I thought it would be fun to tie that into this week’s Hump Day Writing Prompt.
Here’s what Pressfield says about Resistance (which he always capitalizes): “Most of us have two lives. The life we live, and the unlived life within us. Between the two stands Resistance.”
That really resonated with me, because I’ve actually done a pretty good job with not letting Resistance veer me off my path, at least as far as my work goes. (There are many ways that Resistance shows itself.)
I’ve actively avoided being a classroom teacher, even though I think I’d be good at it, I would enjoy the work, and over the last twenty or so years, the money would have certainly come in handy.
I’m scared because some part of me recognizes that being a teacher is my RESISTANCE, all caps. I’ve convinced myself that if I become a teacher, it’s the same as giving up on being a writer. Being a teacher is my plan B and I won’t even look it straight on.
I’ve held off that Resistance by spending years six credits away from a degree that would lead directly to the classroom. I’ve held it off by turning down offers to join programs that would let me work while I was getting accredited.
My husband? He’s done the same work since he was 21 years old. He’s so entrenched in his Resistance that he can’t even imagine doing anything but this work that he doesn’t even like. He’s an artist at heart, but can’t even let himself think about being artistic.
We’re going to talk more in our Facebook group about our personal Resistances and what Resistance looks like for us.
Today, I want you to think about how Resistance affects your story’s hero.
It was easiest for me to think first about the life inside. What does your hero really want, in their heart of hearts? If nothing stood in their way, where would their life path lead?
Then think about their actual life. How far is it from where they wish they were (or maybe even from where they are afraid to wish they were)?
What lies in the space between?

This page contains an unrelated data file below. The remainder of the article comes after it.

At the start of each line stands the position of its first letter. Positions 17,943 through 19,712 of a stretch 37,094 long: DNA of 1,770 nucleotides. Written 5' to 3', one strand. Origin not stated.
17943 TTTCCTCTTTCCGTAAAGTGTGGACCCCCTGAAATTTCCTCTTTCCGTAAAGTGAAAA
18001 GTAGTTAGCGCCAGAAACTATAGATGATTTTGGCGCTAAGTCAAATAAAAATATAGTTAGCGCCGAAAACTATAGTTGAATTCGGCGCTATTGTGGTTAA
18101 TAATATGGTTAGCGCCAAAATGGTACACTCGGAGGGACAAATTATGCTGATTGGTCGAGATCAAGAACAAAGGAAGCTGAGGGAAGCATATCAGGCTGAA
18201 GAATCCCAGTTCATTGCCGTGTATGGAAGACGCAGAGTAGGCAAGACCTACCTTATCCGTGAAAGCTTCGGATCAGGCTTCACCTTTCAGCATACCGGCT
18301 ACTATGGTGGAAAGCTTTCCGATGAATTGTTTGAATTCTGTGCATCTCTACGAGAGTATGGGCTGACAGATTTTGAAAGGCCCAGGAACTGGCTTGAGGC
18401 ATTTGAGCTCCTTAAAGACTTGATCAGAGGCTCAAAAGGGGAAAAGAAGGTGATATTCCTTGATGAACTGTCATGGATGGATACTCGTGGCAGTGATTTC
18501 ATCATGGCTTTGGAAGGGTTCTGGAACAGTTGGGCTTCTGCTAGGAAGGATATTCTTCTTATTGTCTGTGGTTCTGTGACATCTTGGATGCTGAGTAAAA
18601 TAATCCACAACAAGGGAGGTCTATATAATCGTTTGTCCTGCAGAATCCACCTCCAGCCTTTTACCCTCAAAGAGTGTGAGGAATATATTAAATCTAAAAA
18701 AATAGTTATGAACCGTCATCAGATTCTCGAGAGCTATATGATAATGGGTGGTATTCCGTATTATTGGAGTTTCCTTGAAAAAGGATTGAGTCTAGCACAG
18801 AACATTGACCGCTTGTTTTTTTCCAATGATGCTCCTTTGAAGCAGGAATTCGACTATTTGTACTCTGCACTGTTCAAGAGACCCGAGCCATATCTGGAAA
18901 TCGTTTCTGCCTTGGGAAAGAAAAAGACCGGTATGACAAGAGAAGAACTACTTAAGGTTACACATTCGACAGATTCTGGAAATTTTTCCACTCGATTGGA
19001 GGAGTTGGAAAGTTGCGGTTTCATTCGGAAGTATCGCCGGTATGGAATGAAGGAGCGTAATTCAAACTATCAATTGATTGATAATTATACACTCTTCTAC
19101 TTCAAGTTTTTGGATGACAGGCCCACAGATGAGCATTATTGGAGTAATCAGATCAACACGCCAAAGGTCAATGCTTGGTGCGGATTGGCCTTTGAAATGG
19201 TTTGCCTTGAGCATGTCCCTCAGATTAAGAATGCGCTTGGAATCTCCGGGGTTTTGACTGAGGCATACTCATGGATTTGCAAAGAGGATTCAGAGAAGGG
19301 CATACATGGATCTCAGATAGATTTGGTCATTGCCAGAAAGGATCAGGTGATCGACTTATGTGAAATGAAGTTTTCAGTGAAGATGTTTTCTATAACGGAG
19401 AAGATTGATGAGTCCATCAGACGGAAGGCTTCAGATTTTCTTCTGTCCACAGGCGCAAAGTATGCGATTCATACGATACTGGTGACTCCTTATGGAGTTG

My NaNoWriMo story is called Milk. It’s about a 14-year-old girl named Tessa who lives in Los Angeles in 1984 and realizes that she’s babysitting a kid who was kidnapped.
This exercise was interesting to me, because it’s hard to imagine an eighth grade with Resistance. I really had to think about this one.
Tessa has always been perfect. A good student. A good girl. Her parents divorce was sudden. Her father’s 24-year-old mistress got pregnant and Tessa’s whole life imploded. Her dad moved from Denver to LA. Her mom took her and moved to Chicago. She’s on her way to spend the summer in California and she feels pulled apart like a wishbone.
She’s not perfect anymore. She’s weird. A Freak. She can’t throw away her milk cartons anymore, because she can’t make herself throw away the lost and stolen kids printed on them. So she starts to collect those kids like baseball cards.
In Denver, Tessa is an athlete. She dreams of being in the Olympics, which are happening in LA the summer she’s there. Her mom is caught up in some weird second adolescence and Tessa doesn’t have a team in Chicago. The lack of a team only makes her feel more lie a freak. She doesn’t want to visit her dad. She doesn’t want to be in Chicago, either.
No one asks, anyway.
Her pouting is her resistance. It keeps her from pursing her sport in Chicago. It keeps her from letting her dad buy her love with the Olympics when she gets to LA. If she lets it, her anger and bitterness will steal her athletic dreams.
Whew. That was hard!
Are you writing this week’s prompt? Leave a comment and let me know! Come on over to the Ninja Writers Facebook group and share your work. Get some feedback, leave some feedback–get involved in the community. I can’t wait to read what you come up with!
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